How to retrieve the full paths of the "Applications", "Home", "Pictures", etc, folders in Cocoa ?

Is there a way ?
~) in a path is a shorcut for the home directory of the user owning the process in which the path will be evaluated. For a GUI application, this just means the logged user… In a daemon, it will be the home directory of the owner of the daemon…
The home directory of a user being defined in NetInfo (or maybe LDAP in the future) database by the Network Admin tool. There is no reason a user home directory should always been in
/Users: this is only a default and convenient location.
NSString define a set of function to manipulate paths, among them there is stringByExpandingTildeInPath. As the name tells you, this function replaces the ~ in a path by its full POSIX value as defined in the NetInfo/LDAP database.
Second point, in strings representing paths, the root directory is always / whatever the name you give to your boot partition.
Third point, whatever is the current localized language that the current logged user has chosen, the main folders (Applications, Library, Application Support, Users, etc.) are always accessed by their "universal" English names from inside an application: you don't have to worry about localizing your path defintions.
Conclusion and examples:
myPrefPath = [@"~/Library/Preferences" stringByExpandingTildeInPath];
will give you the complete POSIX path to the preferences folder of the current user. And
theAppPathPath = @"/Applications";
is the path to the global Applications folder.
There exist also global routines returning the POSIX path of the current user's Home or the one of a specific user: NSHomeDirectory(), NSHomeDirectoryForUser(NSString* name).

Of course, there is a way:
First you should know that under most Unixes and Mac OS X, the tilde character (

Authored by: Anonymous on Monday, August 11 2003 @ 03:33 AM BST
Another solution with some nice advantages would be to solve
the problem for Cocoa by calling a Carbon routine.

Carbon contains the very useful routine FSFindFolder. In
FSFindFolder if you pass a domain for the volume reference
number (in this case kUserDomain) you can find any of a
number of useful folders that are specified for the user (see
constants listed in the carbon header Folders.h)

Once the FSRef is returned you can get a URL using the routine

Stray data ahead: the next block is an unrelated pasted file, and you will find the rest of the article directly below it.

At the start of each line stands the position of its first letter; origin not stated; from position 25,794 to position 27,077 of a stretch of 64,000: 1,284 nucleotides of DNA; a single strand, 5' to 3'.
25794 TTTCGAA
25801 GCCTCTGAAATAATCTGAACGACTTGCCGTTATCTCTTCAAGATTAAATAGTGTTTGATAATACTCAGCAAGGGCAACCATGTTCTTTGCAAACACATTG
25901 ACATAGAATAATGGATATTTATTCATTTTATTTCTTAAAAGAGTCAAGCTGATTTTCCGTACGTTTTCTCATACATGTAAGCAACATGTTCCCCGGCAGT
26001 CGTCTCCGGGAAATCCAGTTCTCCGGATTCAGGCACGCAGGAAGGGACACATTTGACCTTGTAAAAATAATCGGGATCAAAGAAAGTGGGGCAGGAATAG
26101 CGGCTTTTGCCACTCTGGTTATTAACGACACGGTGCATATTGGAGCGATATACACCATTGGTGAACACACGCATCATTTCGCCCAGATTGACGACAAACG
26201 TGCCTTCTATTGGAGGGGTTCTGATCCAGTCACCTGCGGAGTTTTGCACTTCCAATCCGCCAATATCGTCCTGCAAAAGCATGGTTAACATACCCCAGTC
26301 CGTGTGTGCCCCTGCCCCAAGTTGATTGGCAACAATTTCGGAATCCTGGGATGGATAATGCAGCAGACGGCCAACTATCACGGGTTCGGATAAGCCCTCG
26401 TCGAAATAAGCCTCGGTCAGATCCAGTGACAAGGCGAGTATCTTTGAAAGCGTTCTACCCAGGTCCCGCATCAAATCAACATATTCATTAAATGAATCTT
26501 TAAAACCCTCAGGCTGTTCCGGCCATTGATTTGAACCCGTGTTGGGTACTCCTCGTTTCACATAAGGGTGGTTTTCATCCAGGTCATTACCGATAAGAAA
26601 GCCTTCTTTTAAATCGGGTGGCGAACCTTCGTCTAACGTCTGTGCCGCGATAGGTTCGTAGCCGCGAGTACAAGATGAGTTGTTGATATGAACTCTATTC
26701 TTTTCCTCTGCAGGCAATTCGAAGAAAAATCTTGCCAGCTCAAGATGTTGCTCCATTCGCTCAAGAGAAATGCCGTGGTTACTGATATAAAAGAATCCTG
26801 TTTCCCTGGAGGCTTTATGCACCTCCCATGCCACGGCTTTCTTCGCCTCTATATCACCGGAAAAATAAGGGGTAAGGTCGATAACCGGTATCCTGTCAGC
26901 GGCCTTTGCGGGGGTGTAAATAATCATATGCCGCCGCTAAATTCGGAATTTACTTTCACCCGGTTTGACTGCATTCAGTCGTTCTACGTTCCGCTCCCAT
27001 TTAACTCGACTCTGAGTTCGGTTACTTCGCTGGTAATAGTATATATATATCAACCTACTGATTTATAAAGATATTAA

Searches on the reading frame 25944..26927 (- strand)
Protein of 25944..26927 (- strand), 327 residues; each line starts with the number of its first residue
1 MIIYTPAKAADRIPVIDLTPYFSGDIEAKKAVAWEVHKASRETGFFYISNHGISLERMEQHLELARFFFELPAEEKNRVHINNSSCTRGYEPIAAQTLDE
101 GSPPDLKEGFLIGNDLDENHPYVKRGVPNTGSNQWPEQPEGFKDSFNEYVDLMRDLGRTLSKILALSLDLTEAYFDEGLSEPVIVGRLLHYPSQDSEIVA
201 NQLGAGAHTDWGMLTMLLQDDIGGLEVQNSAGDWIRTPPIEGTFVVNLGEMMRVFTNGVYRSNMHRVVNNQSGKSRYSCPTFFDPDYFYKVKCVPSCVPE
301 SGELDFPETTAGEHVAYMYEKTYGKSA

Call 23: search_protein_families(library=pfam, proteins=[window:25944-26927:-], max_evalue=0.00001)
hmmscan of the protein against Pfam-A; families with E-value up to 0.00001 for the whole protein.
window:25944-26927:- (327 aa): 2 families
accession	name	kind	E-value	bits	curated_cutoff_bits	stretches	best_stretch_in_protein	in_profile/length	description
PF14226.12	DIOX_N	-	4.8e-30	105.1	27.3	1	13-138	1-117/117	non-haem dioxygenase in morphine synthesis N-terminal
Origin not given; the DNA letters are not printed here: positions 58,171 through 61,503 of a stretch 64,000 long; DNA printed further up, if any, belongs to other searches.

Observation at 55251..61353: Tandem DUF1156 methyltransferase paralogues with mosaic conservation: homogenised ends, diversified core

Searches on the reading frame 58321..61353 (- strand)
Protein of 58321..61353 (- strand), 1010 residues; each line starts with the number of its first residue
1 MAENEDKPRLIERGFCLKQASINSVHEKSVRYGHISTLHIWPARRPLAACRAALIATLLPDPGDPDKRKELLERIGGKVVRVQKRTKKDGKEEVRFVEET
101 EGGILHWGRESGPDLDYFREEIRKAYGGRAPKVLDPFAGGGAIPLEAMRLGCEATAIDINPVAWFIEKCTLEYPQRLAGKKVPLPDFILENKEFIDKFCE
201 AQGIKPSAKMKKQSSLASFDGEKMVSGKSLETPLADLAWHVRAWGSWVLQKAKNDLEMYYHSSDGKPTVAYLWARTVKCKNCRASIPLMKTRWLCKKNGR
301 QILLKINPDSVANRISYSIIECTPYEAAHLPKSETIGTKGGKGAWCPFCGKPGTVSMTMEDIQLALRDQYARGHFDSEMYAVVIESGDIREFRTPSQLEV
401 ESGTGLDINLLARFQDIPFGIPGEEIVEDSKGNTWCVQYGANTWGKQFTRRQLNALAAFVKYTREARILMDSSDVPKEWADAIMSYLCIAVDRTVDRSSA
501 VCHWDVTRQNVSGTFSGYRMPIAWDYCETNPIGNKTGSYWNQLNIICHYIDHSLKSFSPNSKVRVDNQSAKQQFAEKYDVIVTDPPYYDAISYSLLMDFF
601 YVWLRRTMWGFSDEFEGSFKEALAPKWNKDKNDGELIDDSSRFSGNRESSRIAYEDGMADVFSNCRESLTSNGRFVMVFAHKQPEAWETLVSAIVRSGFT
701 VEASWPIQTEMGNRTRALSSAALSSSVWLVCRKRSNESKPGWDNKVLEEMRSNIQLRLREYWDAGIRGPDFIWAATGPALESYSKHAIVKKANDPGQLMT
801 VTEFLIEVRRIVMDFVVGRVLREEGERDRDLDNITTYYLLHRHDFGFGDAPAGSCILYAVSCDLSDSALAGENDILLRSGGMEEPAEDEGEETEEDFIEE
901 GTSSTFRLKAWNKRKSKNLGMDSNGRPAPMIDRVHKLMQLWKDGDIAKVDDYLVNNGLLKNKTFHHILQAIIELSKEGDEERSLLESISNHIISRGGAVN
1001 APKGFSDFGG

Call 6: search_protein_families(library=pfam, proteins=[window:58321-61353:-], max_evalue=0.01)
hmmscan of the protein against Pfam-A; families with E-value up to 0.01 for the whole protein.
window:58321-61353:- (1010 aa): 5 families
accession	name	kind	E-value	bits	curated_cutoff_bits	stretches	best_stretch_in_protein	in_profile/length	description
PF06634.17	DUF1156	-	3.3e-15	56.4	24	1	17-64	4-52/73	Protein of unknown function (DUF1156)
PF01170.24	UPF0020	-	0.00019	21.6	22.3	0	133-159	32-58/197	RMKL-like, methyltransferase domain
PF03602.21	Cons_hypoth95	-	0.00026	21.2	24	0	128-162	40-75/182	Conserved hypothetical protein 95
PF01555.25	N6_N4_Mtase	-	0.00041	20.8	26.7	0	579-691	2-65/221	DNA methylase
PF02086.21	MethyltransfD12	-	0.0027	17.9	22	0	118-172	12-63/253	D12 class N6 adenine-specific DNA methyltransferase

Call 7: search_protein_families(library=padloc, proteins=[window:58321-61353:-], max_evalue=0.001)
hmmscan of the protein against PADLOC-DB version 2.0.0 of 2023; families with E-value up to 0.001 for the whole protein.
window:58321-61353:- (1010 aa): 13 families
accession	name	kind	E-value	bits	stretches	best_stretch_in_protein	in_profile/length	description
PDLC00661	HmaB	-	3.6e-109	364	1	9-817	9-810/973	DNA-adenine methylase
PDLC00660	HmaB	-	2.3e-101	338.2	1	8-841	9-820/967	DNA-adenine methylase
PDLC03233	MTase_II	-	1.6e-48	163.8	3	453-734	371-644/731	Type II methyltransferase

CFURLCreateFromFSRef and extract a path from the URL using

Or, if you'd rather, once you have the CFURL you can use the
toll free bridging between CFURL and NSURL. In other words,
typecast your CFURLRef to an NSURL * and use it as a Cocoa

Aside from the advantage that this mechanism does not rely any
hard-coded path information (Apple could move them, cease to
use the "universal English" names, change the names etc... not
likely... but possible), another nice feature of this mechanism is
that you have a choice of retrieving a POSIX path, an HFS path,
or even a Windows-style path ifyou needed that for some

The downside is that you have to link to the Carbon Framework
in addition to Cocoa but it's really not that bad.

Authored by:
mlilback on Tuesday, September 02 2003 @ 05:55 PM BST
I'd avoid the reccomendation of using the tilde, as Apple is moving
towards abstracting the name of the folder from what is visible, so
that could possibly break.

The easiest way (and the way that should always work) is to use the
Folder Manager (Folders.h).

Here's the code to get the Music folder. Constants for all the others
should be defined in the header file.

OSStatus err=noErr;
FSRef folderRef=nil;
NSURL *baseURL=nil;

err = FSFindFolder(kOnAppropriateDisk,
kMusicDocumentsFolderType, true, &folderRef);
baseURL = (NSURL*)
[baseURL autorelease];

How to retrieve the full paths of the "Applications", "Home", "Pictures", etc, folders in Cocoa ?
Authored by: Anonymous on Tuesday, September 02 2003 @ 08:33 PM BST
The question was how to do it in Cocoa. Here's how to do it in Cocoa: use
Here's an example how to get the path to the users
Applications directory:
NSArray *paths;
NSString *path;

paths = NSSearchPathForDirectoriesInDomains(
NSApplicationDirectory, NSUserDomainMask, YES);
path = [paths lastObject];
NSLog( @"Users application dir is at "%@", path);